What is an Instrument of Transfer?
An Instrument of Transfer is a document necessary for transferring the legal title of the shares.
How to create an Instrument of Transfer
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Why is a Proper Instrument of Transfer needed?
A Proper Instrument of Transfer is a vital component of the share transfer process. Unless the share transfer is taking place via CREST (applicable for shares held in electronic rather than certificated form) or is exempt, a duly stamped Proper Instrument of Transfer must be delivered to the company whose shares are being transferred. Without this, the company cannot register the transfer, making it ineffective.
Is there a specific format for Instruments of Transfer?
Whilst companies can set their own specified forms of proper instruments of transfer, the most common form used is a Stock Transfer Form.
What information needs to be included in an Instrument of Transfer?
Zegal legal templates ensure you don’t miss vital information from your share transfer documents. Some important information to include in a Proper Instrument of Transfer is:
The parties involved
The identity (name and address) of the transferor and transferee forms a standard part of the Instrument of Transfer. If the shares are fully paid up, only the transferor will be required to sign the Instrument of Transfer. However, details of both parties must be included for the company’s future reference.
Details of the shares to be transferred
This includes the number of shares being transferred, their type and their class. This information can be found in the share certificates held by the transferor.
Method and amount of consideration paid
The price paid for the shares and what it will be paid in (for example, cash or other shares) must be detailed to enable any stamp duty liability to be calculated. If no consideration is to be paid for the shares (i.e. they are being gifted to the buyer) or if the amount of consideration is to be calculated in accordance with a separate document, such as a share purchase agreement, this will need to be stated.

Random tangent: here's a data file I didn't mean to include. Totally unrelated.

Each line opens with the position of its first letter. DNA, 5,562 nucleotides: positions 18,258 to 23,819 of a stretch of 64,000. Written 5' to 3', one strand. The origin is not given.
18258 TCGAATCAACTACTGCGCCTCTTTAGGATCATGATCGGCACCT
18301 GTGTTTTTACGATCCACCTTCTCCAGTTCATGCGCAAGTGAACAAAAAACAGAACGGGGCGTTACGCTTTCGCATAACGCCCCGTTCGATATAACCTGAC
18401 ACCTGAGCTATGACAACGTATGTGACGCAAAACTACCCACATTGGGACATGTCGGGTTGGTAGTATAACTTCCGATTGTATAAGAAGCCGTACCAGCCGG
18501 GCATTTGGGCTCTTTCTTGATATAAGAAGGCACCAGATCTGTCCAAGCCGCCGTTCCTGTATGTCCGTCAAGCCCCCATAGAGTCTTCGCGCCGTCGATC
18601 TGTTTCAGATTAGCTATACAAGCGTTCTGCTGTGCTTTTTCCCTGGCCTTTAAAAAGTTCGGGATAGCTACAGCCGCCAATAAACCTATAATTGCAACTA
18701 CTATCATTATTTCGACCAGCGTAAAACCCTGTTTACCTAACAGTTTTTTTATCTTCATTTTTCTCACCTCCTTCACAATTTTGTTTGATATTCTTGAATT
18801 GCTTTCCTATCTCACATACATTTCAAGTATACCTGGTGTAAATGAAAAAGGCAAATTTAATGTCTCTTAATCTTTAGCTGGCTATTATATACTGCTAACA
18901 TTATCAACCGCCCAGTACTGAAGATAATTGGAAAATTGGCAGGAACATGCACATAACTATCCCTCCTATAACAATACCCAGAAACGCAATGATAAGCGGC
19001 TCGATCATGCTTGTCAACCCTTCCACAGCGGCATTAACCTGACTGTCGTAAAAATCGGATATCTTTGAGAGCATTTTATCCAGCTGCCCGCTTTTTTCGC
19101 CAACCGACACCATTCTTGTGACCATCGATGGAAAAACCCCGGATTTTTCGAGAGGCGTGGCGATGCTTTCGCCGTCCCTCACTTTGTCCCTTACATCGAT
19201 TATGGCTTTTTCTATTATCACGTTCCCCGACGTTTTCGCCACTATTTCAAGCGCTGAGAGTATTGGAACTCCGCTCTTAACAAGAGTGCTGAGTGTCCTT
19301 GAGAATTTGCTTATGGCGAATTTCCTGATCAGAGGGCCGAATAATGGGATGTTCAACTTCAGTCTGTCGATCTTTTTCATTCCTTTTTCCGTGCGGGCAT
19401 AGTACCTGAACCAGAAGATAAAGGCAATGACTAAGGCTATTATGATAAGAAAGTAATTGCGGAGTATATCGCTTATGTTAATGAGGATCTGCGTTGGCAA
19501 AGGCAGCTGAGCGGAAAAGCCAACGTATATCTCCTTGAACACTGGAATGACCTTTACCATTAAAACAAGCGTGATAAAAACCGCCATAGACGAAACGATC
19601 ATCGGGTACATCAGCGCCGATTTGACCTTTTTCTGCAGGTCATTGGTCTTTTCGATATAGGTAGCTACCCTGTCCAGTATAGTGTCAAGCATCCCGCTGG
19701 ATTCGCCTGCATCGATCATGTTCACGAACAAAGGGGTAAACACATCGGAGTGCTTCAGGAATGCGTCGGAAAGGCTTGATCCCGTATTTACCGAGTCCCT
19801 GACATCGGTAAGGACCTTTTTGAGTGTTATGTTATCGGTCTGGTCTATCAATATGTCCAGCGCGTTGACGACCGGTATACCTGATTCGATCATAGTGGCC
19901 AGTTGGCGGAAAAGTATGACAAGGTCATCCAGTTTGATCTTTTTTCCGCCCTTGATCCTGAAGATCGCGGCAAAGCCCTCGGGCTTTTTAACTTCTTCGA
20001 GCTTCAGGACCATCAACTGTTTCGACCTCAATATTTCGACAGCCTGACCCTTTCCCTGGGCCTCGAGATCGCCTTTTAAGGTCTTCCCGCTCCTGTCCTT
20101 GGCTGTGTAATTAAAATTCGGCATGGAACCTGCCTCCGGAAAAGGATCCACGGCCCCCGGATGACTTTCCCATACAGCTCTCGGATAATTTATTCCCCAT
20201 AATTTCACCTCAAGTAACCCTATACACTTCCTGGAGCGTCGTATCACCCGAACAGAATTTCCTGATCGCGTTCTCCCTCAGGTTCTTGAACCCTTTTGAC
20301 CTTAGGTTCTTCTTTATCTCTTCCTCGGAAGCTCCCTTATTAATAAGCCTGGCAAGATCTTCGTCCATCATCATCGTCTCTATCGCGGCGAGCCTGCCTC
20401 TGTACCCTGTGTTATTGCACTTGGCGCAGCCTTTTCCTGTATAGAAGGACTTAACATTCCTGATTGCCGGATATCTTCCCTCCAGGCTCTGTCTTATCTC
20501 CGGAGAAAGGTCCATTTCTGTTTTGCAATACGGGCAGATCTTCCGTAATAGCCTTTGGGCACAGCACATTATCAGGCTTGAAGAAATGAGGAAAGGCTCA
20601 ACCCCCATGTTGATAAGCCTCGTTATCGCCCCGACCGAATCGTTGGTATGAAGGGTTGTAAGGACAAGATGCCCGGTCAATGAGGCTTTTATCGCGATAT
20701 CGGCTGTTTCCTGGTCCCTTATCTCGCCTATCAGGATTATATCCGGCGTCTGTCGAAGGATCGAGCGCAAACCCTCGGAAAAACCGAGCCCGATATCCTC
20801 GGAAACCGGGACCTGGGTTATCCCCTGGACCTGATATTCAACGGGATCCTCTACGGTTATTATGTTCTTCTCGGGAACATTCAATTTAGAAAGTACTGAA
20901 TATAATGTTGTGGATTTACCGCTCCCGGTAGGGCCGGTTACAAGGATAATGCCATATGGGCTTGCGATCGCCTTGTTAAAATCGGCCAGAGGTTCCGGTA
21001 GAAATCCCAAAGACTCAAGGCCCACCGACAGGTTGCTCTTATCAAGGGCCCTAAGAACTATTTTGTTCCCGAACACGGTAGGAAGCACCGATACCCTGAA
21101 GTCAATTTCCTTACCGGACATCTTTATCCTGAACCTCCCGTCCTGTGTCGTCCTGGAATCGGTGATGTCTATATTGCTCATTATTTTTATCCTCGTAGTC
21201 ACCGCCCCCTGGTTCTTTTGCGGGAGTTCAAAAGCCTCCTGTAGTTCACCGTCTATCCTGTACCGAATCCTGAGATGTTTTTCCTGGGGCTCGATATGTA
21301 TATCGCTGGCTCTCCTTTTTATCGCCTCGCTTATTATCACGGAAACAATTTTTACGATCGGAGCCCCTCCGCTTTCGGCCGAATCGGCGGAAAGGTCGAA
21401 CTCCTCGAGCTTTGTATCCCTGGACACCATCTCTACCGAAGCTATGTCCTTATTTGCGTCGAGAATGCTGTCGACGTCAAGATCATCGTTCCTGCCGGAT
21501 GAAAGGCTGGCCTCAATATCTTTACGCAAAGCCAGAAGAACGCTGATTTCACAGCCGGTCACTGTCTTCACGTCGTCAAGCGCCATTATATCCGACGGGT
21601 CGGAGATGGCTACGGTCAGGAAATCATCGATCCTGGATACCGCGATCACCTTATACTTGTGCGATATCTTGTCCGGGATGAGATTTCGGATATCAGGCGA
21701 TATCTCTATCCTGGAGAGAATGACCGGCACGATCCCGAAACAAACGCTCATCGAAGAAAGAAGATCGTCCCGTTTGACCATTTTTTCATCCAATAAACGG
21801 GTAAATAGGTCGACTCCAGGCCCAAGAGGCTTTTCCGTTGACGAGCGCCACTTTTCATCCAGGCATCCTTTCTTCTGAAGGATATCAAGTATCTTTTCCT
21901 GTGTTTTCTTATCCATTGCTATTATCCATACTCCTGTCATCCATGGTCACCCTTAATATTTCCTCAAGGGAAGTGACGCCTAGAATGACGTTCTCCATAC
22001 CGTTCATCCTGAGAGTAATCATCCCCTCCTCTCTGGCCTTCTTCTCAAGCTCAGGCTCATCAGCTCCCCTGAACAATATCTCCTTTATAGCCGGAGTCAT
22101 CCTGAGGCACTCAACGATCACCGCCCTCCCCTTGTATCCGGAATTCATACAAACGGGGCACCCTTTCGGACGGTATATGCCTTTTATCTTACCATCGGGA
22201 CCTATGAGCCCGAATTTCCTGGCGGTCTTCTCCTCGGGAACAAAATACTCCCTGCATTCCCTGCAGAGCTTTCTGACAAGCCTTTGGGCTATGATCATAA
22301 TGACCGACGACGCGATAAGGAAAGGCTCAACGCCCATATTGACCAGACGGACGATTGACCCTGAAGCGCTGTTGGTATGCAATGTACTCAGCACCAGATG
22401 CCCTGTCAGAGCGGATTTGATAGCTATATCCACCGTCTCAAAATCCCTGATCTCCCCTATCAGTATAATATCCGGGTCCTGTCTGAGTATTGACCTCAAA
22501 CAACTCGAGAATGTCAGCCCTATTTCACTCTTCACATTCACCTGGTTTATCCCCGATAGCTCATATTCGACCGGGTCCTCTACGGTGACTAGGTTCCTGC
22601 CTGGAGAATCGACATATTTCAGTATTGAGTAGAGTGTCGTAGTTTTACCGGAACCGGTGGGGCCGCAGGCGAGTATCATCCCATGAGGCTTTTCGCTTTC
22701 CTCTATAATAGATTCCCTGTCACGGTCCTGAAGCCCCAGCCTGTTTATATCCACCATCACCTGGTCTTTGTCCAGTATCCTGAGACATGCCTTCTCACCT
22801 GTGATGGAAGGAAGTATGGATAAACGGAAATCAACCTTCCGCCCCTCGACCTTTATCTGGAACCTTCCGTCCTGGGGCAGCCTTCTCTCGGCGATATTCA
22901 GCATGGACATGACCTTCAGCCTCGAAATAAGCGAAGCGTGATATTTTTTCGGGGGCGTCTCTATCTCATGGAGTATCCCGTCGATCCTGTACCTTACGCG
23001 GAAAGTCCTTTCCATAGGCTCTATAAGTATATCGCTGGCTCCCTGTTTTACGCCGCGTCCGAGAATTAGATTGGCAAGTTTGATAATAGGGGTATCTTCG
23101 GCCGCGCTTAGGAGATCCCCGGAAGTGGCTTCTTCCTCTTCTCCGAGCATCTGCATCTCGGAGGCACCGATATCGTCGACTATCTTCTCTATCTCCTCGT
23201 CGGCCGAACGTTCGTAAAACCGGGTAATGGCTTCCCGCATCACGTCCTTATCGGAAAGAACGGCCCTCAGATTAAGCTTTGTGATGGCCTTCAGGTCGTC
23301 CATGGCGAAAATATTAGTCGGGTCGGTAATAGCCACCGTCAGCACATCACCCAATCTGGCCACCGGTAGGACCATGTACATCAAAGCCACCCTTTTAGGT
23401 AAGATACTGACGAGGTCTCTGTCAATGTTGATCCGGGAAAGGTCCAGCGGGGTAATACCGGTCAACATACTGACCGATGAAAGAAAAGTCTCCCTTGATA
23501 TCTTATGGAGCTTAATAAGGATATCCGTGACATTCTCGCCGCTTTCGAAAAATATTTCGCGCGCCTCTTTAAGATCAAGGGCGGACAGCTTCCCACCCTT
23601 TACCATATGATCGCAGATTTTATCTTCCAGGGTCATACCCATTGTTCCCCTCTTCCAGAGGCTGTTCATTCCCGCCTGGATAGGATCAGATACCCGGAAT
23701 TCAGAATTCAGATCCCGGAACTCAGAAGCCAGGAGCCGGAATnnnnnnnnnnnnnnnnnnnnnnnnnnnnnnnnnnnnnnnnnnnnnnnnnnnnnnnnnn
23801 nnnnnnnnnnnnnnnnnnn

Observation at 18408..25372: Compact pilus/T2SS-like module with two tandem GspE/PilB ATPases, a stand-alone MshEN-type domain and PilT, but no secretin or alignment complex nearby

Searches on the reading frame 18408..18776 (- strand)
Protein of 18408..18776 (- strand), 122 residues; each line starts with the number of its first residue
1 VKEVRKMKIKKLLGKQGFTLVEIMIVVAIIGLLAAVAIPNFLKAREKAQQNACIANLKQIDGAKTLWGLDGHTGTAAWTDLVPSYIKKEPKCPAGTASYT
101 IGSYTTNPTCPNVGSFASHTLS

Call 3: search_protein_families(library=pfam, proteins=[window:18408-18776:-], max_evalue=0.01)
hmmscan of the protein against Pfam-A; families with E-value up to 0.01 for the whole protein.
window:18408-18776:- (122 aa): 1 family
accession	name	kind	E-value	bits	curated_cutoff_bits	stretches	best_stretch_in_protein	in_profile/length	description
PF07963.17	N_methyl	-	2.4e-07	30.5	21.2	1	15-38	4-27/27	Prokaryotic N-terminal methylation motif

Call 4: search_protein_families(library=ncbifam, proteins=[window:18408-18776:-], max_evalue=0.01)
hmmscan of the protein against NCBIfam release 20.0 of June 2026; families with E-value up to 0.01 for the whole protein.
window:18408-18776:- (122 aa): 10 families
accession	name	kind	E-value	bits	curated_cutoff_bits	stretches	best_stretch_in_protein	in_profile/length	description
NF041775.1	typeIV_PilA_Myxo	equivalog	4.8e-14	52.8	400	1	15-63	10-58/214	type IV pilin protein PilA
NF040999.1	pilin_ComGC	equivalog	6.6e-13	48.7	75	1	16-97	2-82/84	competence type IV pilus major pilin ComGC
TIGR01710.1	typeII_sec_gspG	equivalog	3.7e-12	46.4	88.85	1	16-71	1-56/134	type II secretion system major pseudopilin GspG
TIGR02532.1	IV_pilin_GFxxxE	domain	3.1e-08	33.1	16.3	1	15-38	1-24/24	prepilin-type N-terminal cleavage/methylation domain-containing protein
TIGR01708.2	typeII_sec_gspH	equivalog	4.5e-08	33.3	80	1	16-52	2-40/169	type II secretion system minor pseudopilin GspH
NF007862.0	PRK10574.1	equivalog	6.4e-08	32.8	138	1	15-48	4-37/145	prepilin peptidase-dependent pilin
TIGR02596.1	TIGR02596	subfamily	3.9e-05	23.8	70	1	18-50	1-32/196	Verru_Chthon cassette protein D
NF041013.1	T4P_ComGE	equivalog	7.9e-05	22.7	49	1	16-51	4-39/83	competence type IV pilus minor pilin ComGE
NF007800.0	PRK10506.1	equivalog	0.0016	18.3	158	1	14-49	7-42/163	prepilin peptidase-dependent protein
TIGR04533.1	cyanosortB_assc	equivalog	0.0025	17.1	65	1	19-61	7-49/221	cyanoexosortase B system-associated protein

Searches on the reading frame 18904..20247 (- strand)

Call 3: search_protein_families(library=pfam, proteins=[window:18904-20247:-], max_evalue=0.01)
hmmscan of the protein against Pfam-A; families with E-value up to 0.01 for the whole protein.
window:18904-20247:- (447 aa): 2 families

Stamp duty considerations
If relief from stamp duty is being sought, details of this can be sent to HMRC separately to the Instrument of Transfer. However, if the transfer is exempt from stamp duty, the appropriate certificate will need to be completed and attached directly to the Instrument of Transfer. If stamp duty is to be paid, details of this payment can be included in the email sent to HMRC with the Instrument of Transfer attached (see ‘Can this process be done electronically?’ for more information).
How do I get the Instrument of Transfer stamped?
For the Instrument of Transfer to be ‘duly stamped’, stamp duty on the transfer must first be paid or the relevant exemption or relief claimed. Stamp duty liability arises during share transfers when the consideration for the shares is above £1,000. If such liability arises and no exemptions apply, the stamp duty sum must be paid to HMRC within 30 days of the date on which the Instrument of Transfer was signed.
Can this process be done electronically?
HMRC now accepts stamping requests electronically. All you have to do is complete the Instrument of Transfer (e-signatures will be accepted) and email it, along with any accompanying documents, to email@example.com. If stamp duty is to be paid on the transfer, this payment must be made first and details of it included in the email sent to HMRC.
HMRC will then issue you a confirmation letter, which acts as evidence that the Instrument of Transfer has been duly stamped. Typically, companies require the original Instrument of Transfer along with this confirmation letter to be posted to them, so that the original documentation can be retained as proof of the transfer. Therefore, whilst the stamping part of the transfer process can be completed electronically, the submission of the Instrument of Transfer to the company usually must still be done in a hard copy format.
What happens after I submit the Instrument of Transfer to the company?
Submission of the Instrument of Transfer does not guarantee the successful transfer of the shares. First, the company must approve the transfer, issue new share certificates/ cancel old ones, and amend their Register of Members. Once these changes have been made, the transfer is complete.
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